Bach with Two Roofs
Bach with Two Roofs This set of three small buildings and the spaces between provide a holiday home for a young family within an existing forest clearing overlooking New Zealand’s picturesque Golden Bay. Two buildings are inhabited; the larger for the family, the smaller for friends or the kids once bigger, with peripheral decks to connect to the clearing and sacrificial fly roofing to protect from the eucalypt trees and collect rainwater. The third building provides independent amenities to the external spaces which are controlled in volume by the placement of buildings within and to the edge of the clearing allowing camping, shelter, friends, frisbee...... The immediate landscaping remains simply grassed as an open palette for tents, parking and activity, with eucalypts thinned to remnants where fallen or ailing, whilst maintaining the perimeter forest enclosure. The buildings are set back from the sea view to sit within the privacy of the clearing, allowing the view to be de-privileged and shared by all from external spaces. Materials are chosen for their blending to the surrounding bush and dappled forest light; oiled cedar, simply finished metals, eucalypt decking. Interiors are consistent and pure with dark ply wall, ceiling and joinery linings providing a sense of retreat from the clearing, paralleling the privacy afforded to the forest clearing by the forest surrounds. Footnote: The cyclonic storms that battered New Zealand in July 2008 resulted in a large eucalypt falling onto the smaller building, and whilst a scare for all, demonstrated the sacrificial roof successfully protecting the inhabited buildings below. The steel portal beam deflected at the pivot joint allowing simple replacement along with the upper roof timber structure and metal cladding. The steel columns and inhabited buildings beneath remained unaffected.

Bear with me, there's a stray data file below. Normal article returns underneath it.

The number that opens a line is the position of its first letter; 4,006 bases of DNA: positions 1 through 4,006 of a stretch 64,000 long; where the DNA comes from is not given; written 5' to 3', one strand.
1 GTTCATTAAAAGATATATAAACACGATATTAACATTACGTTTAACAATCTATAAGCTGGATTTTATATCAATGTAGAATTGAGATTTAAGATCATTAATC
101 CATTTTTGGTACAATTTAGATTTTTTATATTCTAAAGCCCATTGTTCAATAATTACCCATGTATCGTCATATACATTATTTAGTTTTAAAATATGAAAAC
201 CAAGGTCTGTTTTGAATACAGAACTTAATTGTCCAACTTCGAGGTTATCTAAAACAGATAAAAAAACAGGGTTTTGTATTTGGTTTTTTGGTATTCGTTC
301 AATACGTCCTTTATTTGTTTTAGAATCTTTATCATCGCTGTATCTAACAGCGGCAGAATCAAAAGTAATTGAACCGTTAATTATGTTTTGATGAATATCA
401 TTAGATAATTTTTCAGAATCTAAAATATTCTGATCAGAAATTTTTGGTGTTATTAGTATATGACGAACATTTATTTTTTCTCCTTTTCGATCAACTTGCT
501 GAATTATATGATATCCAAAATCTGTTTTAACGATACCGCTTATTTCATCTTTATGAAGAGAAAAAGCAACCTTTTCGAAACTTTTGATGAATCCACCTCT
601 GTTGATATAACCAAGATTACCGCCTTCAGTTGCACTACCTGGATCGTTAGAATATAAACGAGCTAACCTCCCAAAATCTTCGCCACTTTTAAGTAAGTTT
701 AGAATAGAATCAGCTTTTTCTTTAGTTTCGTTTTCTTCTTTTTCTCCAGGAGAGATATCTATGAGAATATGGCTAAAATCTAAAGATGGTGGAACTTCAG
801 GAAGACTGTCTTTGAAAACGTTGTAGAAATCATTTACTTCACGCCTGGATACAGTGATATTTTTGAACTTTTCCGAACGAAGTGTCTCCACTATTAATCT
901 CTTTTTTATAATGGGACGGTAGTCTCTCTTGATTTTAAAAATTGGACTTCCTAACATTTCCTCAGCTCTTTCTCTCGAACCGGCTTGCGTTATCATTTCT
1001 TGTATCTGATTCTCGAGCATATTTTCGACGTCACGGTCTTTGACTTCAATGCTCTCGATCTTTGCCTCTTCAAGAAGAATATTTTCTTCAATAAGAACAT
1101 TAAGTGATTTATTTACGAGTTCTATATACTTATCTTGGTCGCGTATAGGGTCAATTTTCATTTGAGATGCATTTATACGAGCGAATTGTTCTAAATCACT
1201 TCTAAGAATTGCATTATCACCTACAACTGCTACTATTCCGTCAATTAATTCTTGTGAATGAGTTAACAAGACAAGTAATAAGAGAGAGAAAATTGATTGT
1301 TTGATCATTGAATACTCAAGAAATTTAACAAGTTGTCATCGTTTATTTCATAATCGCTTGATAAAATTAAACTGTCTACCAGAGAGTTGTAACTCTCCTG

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Building Activity

  • OpenBuildings
    OpenBuildings added a digital reference
    about 5 years ago via OpenBuildings.com
  • added a digital reference
    about 5 years ago via OpenBuildings.com